I'm thinking of a case where only maybe ~0.5% of queries will use FTS. I'm working on discussion software, and I'd like the discussions to be searchable, but realistically only a small percentage of queries will actually involve full text searching.

Only happens for connections that use FTS and only if you have configured it to use a dictionary (I believe there's no need to in case of an english body). But keep in mind that this means that you'll have to pay at least 0.5 seconds per search. If you do some google suggest style incremental searching on key press, you'll need to be faster than that.

So either use a persistent connection for full text searching (I'm connecting via pgbouncer for FTS-using connections) or, as karavelov recommended below, use http://pgxn.org/dist/shared_ispell/ which will load the dictionary once into shared memory (much less infrastructure needed for this one)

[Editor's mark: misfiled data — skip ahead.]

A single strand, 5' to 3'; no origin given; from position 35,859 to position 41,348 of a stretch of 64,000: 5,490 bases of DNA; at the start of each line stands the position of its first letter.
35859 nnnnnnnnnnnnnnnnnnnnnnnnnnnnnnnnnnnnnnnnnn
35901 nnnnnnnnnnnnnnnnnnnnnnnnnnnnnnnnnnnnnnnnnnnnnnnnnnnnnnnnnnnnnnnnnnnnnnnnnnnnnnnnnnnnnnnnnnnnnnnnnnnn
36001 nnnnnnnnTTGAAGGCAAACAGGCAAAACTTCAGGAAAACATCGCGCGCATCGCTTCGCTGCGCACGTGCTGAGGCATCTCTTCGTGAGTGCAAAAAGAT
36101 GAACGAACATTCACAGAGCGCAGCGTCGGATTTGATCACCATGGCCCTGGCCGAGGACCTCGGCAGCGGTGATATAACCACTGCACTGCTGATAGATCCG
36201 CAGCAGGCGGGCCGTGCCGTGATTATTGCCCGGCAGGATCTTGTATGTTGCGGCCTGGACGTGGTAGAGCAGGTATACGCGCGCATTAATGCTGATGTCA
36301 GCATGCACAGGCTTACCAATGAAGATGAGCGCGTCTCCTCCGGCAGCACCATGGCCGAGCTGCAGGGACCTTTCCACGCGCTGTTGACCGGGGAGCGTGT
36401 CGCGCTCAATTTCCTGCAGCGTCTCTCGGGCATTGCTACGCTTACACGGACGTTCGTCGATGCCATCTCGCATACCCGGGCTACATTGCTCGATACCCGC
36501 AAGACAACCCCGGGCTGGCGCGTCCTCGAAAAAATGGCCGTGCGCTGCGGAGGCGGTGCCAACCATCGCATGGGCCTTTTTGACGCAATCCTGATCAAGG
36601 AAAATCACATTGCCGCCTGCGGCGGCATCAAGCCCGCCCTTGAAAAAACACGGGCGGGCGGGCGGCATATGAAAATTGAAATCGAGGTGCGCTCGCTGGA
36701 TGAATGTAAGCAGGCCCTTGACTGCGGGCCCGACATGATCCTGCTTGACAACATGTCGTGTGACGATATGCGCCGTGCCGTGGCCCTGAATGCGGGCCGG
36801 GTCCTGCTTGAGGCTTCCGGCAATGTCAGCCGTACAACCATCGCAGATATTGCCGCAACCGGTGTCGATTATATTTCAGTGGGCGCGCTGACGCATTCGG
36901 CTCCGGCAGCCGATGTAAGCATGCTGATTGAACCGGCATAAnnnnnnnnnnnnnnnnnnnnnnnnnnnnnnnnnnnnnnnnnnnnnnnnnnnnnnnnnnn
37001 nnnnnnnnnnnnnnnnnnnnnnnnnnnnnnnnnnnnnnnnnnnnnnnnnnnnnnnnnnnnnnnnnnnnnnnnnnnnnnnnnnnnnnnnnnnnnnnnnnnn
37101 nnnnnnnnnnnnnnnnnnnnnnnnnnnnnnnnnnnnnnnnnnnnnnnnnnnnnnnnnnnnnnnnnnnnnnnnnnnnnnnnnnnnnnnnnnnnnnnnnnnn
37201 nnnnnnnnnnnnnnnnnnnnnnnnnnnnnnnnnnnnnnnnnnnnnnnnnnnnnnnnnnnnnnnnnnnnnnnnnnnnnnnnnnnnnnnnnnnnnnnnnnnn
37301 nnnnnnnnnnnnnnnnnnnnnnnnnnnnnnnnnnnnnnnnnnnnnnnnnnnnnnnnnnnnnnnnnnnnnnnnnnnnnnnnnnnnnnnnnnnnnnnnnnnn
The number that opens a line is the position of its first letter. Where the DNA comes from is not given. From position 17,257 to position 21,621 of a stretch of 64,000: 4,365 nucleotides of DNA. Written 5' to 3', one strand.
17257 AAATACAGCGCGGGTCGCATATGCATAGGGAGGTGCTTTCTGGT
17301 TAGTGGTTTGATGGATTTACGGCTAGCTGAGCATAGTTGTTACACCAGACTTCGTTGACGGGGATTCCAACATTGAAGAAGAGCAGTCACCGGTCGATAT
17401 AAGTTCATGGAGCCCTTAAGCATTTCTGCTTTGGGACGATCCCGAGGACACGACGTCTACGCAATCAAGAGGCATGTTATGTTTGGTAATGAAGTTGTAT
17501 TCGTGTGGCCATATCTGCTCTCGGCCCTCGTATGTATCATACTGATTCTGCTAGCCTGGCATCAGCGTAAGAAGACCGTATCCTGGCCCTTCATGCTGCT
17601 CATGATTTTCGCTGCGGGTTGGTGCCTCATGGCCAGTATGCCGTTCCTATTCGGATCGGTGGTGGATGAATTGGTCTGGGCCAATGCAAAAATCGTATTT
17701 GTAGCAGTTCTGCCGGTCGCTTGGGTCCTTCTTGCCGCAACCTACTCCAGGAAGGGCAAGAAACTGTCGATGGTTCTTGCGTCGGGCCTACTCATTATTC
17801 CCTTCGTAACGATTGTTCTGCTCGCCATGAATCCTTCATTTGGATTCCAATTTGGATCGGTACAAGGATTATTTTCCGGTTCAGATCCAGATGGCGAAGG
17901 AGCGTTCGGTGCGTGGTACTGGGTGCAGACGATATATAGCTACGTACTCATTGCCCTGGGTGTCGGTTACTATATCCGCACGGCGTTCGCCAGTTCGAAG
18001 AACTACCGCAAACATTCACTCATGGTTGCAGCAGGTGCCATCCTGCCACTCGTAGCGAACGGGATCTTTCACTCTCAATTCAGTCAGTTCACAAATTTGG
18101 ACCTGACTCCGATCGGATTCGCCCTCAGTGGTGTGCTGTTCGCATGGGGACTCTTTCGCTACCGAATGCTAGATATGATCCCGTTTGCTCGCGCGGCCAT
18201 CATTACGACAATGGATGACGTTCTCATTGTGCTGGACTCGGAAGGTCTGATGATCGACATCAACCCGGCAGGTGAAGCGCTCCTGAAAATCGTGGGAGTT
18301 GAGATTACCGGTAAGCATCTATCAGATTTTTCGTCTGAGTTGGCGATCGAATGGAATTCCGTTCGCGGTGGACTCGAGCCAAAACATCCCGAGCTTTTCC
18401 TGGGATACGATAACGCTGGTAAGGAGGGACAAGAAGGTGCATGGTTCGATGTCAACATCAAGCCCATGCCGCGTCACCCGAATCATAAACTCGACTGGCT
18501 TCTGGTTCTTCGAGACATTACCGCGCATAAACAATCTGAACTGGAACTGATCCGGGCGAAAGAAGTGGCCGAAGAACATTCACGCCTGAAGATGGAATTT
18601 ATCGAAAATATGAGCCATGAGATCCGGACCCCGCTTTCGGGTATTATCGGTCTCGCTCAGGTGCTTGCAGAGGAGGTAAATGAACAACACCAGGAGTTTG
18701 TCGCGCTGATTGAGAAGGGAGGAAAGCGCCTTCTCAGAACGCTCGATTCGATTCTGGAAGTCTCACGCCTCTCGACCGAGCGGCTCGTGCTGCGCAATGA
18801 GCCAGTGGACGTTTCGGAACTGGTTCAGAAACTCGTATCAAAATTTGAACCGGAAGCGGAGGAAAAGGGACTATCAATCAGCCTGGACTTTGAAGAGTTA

Thanks so much for the tip, you saved me some hours for sure!

About your first point, you should look at GiST and GIN indexes, they are made for full text searches: http://www.postgresql.org/docs/current/static/textsearch-ind...

This isn't a problem of the index type (I'm using GIN in this case), but of the tsearch lexizer which only has limited support for hunspell.

The step that causes the trouble is ts_lexize(), not storing and consequently looking it up.

Again, I made it work for my case, but it was some hassle and involved running a home-grown script over an ispell dictionary I've created by converting a hunspell one into an ispell one.

1) Subwords

Why not using: MY_COLUMN ~ '.wurst\y.' ? Here is the doc for LIKE, SIMILAR and regexes: http://www.postgresql.org/docs/9.2/static/functions-matching...